Yo Ho, WeRCatz here.

The White Tiger, a Netflix film released on 22 January 2021, has been the talk of the town for a while. So I decided to take a look.

What Parasite did to show the world about South Korea’s problem with wealth inequality, The White Tiger shows a very worrisome yet very real view of India’s issues with social castes and wealth inequality.

The story focuses on Balram Halwai, an entrepreneur who describes in an email to Chinese Premier Wen Jiabao interest in a meeting and about his story of how he got to where he is. Born in the lower castes of India’s society, Balram shows a promising future beyond his position as a child; he is called a “White Tiger” because the animal is born once in a generation. After his father’s death and having to pay the debt of The Stork, the village landlord, Balram’s grandmother forces him out of school and to work at the tea stall. As an adult, Bahram hopes to get a job as a chauffeur for The Stork’s son Ashok and Ashok’s US-born wife Pinky.

I won’t spoil the rest here, but I can say this: The White Tiger shows that living in a democracy does not mean economic freedoms. The differences between the wealthy and the poor are literally shown together; cars pass through the streets filled with the poor. This film also shows the genuine hypocrisy of the upper classes. In short, the rich may offer many promises to the poor but keeps shortchanging the poor with indifference. I liked the way how Balram expresses his station as a whole: the lower classes will always stay below the supposed bottom like chickens trapped in a coop with almost no escape possible. The solution to such an extreme is to do something of the other extreme and Balram finally sees his escape route in it.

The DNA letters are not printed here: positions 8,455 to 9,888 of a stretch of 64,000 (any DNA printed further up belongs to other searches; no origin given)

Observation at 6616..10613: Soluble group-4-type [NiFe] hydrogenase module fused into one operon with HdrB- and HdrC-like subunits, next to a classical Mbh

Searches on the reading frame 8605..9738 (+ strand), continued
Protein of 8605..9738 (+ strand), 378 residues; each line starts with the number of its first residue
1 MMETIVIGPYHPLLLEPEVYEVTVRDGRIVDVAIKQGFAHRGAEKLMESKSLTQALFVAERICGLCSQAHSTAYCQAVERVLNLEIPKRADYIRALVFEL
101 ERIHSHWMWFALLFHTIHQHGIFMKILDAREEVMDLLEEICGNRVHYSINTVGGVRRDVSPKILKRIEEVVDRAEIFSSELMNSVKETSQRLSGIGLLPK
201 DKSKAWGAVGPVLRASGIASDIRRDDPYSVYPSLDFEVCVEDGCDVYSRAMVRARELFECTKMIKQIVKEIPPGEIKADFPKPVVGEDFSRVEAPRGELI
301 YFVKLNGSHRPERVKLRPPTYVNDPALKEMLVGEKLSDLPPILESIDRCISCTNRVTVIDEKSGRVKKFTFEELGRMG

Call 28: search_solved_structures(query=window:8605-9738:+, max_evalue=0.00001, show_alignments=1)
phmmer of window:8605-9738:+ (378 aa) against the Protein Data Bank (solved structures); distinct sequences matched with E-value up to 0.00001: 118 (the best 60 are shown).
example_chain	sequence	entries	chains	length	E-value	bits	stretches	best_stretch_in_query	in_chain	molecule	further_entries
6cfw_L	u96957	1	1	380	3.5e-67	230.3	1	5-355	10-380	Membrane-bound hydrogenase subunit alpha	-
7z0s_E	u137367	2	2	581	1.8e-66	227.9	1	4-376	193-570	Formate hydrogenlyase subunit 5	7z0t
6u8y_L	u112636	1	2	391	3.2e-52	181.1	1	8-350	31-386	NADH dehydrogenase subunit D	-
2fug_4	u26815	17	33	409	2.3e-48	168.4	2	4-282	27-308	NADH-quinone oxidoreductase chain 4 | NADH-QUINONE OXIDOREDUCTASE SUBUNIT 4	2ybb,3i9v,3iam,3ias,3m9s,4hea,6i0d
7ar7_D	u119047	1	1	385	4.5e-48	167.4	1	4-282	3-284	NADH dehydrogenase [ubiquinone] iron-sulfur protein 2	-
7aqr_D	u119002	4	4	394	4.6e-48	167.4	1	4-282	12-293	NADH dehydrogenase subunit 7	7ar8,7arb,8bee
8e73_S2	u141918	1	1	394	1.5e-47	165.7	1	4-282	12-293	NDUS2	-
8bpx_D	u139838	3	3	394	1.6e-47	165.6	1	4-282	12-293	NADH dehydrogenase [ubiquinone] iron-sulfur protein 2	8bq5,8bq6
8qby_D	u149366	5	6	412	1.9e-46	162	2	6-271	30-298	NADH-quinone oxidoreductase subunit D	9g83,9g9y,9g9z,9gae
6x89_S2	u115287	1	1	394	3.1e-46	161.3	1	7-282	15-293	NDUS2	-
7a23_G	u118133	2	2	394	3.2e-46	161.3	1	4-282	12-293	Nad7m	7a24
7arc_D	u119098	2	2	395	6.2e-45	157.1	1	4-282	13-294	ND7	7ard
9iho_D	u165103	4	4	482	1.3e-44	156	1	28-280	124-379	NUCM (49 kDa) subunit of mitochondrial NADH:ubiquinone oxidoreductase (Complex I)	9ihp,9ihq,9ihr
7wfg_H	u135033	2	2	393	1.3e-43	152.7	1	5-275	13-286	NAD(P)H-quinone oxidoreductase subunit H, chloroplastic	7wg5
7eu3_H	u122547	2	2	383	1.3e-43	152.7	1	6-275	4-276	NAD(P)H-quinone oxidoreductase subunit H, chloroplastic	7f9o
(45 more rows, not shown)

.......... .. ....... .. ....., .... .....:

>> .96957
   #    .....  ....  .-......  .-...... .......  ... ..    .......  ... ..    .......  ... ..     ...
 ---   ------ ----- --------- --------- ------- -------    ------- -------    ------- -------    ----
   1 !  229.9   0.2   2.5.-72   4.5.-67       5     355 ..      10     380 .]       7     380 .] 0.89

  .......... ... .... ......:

The White Tiger is a must-see. Despite the realities of India’s social and economic issues, there is a way out but only if you’re willing to go for it. In many instances, perhaps doing something extreme is the only way out of economic stagnation.